Do dogs fall in love?

do dogs fall in love

There’s a reason we call it puppy love, surely. There’s a reason a Cocker Spaniel and Schnauzer/Terrier mix went for the exact same piece of spaghetti. And there’s definitely a reason Pongo and Perdita are the definition of a perfect couple (Cruella de Vil aside of course). 


So, do dogs fall in love really? Or is it something that only happens in the movies?

Do dogs have feelings?

Of course, they do! Any dog owner knows that. They come and comfort us when they know we’re having a bad day, they feel sad when they’ve done something wrong, and they know that we love them. They’re highly intelligent and sentient beings that can even experience grief. But can dogs fall in love?

What is puppy love?

Something to remember about our furry friends is that they’re not humans. As surprising as that sometimes is. They can feel emotions but that doesn’t mean they fall in love exactly as we do. Your teenage pup isn’t going to mope around the house because the Poodle they like in the park didn’t look at them. But dogs do love, in their own special way.

Scientists believe that love can simply be defined as a hormone. When we release oxytocin, we get that feeling of love, create unique bonds and form an attachment to the person or animal. Dogs can also produce oxytocin.

The best way for us to feel what doggie love is, is to look at their behavior. Our dogs may stare into our eyes when they’re showing us they love us (which is pretty romantic and movie-like), or yawn at the same time we do (less romantic). They might also show their excitement when they see us, rest their heads in our laps when we’re sad, or sleep at our feet.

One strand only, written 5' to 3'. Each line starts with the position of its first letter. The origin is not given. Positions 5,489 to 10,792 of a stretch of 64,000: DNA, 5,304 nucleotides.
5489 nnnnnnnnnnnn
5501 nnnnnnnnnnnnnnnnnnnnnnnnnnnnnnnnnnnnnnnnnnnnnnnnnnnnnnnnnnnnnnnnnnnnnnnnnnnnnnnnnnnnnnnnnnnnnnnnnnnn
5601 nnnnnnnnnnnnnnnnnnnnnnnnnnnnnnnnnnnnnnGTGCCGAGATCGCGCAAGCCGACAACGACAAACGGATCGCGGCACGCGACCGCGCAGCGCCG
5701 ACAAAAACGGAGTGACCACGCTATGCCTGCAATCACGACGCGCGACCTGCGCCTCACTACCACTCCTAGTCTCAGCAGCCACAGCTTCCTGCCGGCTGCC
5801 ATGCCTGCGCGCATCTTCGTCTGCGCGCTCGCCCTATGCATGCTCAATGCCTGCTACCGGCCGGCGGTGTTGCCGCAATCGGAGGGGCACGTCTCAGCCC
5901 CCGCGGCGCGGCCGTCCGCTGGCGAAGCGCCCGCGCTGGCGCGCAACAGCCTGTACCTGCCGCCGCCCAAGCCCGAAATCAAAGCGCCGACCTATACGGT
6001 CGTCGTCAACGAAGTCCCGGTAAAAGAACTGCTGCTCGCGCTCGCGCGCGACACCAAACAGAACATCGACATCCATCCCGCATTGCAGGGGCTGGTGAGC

But do dogs fall in love with other animals?

How true is Lady and the Tramp really? There’s no doubt that dogs can love and that they grow fiercely strong bonds – we can see that with their puppies, with us, and with their best friends. But, as much as we want to believe it, they may not romantically love their doggy playdate. It’s more likely that they’re best friends, sleep better when they’re snuggled up, and wag their tails the hardest when they’re playing together.

Dogs are innately pack animals, who learn to respect the boss and protect their family. So one reason why your pup likes to cuddle up on the couch with another dog or even your cat could be because they feel protective towards them and because they like the comfort of sleeping with another animal. It’s kind of in their blood to do that. Even the best and strongest bond between two pups is likely not to be the romantic kind. At least not the spaghetti kind.

What do you think? Does your pup have a best friend? Or do you think it’s something more?

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